Thursday, January 11, 2007

Yes, Virginia, it ALWAYS was about oil

Randi Rhodes was rightfully ranting about this the other day, and these series of articles in the UK Independent by Danny Forsten are required reading for anyone who still maintains the slightest bit of fantasy that there was anything remotely noble about our destruction of Iraq.

Blood and oil: How the West will profit from Iraq's most precious commodity

So was this what the Iraq
war was fought for, after all? As the number of US soldiers killed since the invasion rises past the 3,000 mark, and President George Bush gambles on sending in up to 30,000 more troops, The Independent on Sunday has learnt that the Iraqi government is about to push through a law giving Western oil companies the right to exploit the country's massive oil reserves.

Future of Iraq: The spoils of war

The US government has been involved in drawing up the law, a draft of which has been seen by The Independent on Sunday. It would give big oil companies such as BP, Shell and Exxon 30-year contracts to extract Iraqi crude and allow the first large-scale operation of foreign oil interests in the country since the industry was nationalised in 1972.

Iraq poised to end drought for thirsting oil giants
The Iraqi Council of Ministers is expected to approve, as early as today, a controversial new hydrocarbon law, heavily pushed by the US and UK governments, that will radically redraw the Iraqi oil industry and throw open the doors to the t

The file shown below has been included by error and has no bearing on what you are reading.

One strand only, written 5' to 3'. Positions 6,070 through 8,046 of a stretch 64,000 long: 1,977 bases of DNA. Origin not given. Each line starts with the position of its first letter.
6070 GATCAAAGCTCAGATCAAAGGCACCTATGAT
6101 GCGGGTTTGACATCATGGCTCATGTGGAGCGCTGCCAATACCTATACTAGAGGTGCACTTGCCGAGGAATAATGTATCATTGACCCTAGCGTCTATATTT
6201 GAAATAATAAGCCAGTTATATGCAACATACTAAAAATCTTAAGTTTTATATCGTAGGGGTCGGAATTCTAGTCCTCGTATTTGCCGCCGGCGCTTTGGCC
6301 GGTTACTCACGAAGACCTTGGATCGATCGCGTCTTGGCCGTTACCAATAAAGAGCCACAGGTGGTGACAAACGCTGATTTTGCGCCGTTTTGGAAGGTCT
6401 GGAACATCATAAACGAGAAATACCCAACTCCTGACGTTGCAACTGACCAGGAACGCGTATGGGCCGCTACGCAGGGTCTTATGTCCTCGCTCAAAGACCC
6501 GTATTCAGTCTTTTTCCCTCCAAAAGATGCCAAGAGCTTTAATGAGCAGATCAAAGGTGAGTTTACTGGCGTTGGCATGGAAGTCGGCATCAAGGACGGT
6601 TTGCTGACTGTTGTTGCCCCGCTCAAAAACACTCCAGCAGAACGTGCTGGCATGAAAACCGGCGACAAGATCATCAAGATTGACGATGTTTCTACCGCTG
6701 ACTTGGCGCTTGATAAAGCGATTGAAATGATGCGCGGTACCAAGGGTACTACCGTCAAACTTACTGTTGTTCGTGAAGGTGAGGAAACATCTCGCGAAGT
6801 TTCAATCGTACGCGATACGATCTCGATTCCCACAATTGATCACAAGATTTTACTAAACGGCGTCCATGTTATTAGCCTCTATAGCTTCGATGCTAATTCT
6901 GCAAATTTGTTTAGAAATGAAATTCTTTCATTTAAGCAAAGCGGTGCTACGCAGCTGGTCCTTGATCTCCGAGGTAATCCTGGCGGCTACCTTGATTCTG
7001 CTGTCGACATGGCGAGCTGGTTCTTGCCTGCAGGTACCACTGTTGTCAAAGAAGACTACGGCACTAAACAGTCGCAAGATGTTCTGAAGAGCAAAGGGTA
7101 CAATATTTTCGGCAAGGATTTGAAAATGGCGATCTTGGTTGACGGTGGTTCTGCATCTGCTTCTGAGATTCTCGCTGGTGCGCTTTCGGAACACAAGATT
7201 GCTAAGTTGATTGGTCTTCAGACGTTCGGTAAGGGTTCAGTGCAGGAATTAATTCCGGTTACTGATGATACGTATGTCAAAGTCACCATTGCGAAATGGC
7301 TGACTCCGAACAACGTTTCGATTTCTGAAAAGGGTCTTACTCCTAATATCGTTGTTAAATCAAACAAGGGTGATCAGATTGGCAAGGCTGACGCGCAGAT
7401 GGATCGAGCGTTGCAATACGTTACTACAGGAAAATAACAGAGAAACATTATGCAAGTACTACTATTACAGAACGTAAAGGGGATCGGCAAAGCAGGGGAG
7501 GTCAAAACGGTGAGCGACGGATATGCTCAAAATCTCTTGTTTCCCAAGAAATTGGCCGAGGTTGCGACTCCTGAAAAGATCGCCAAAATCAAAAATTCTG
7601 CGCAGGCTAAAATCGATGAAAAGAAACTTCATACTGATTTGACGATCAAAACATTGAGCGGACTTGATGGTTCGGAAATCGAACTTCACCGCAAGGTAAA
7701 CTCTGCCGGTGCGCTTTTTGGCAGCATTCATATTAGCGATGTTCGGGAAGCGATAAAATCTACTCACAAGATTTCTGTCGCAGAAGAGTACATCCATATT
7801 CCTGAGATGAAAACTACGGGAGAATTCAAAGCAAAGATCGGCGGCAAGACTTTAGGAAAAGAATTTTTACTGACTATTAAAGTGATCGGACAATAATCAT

hird-largest oil reserves in the world. It would allow the first large-scale operation of foreign oil companies in the country since the industry was nationalised in 1972.
And just as a reminder of the type of animal that occupies the seats of power in America's oil giants, here's my favorite pinup of former Exxon/Mobil CEO Lee Raymond:

Oh, and what about Exxon-Mobil's giant contributions to understanding the threat of global warming? From Tara Lohan at Alternet

A new report from the Union of Concerned Scientists offers the latest evidence about how ExxonMobil has been actively working for years on a disinformation campaign to prevent action on climate change, confuse the public, and stymie scientists.

ExxonMobil is one of the world's largest producers of global warming pollution - if they were a country, ExxonMobil would rank 6th in the world in global warming emissions.

According to the report, "Smoke, Mirrors & Hot Air: How ExxonMobil Uses Big Tobacco's Tactics to Manufacture Uncertainty on Climate Change," the company has funneled nearly $16 million between 1998 and 2005 to a network of 43 advocacy organizations that seek to confuse the public on global warming science.

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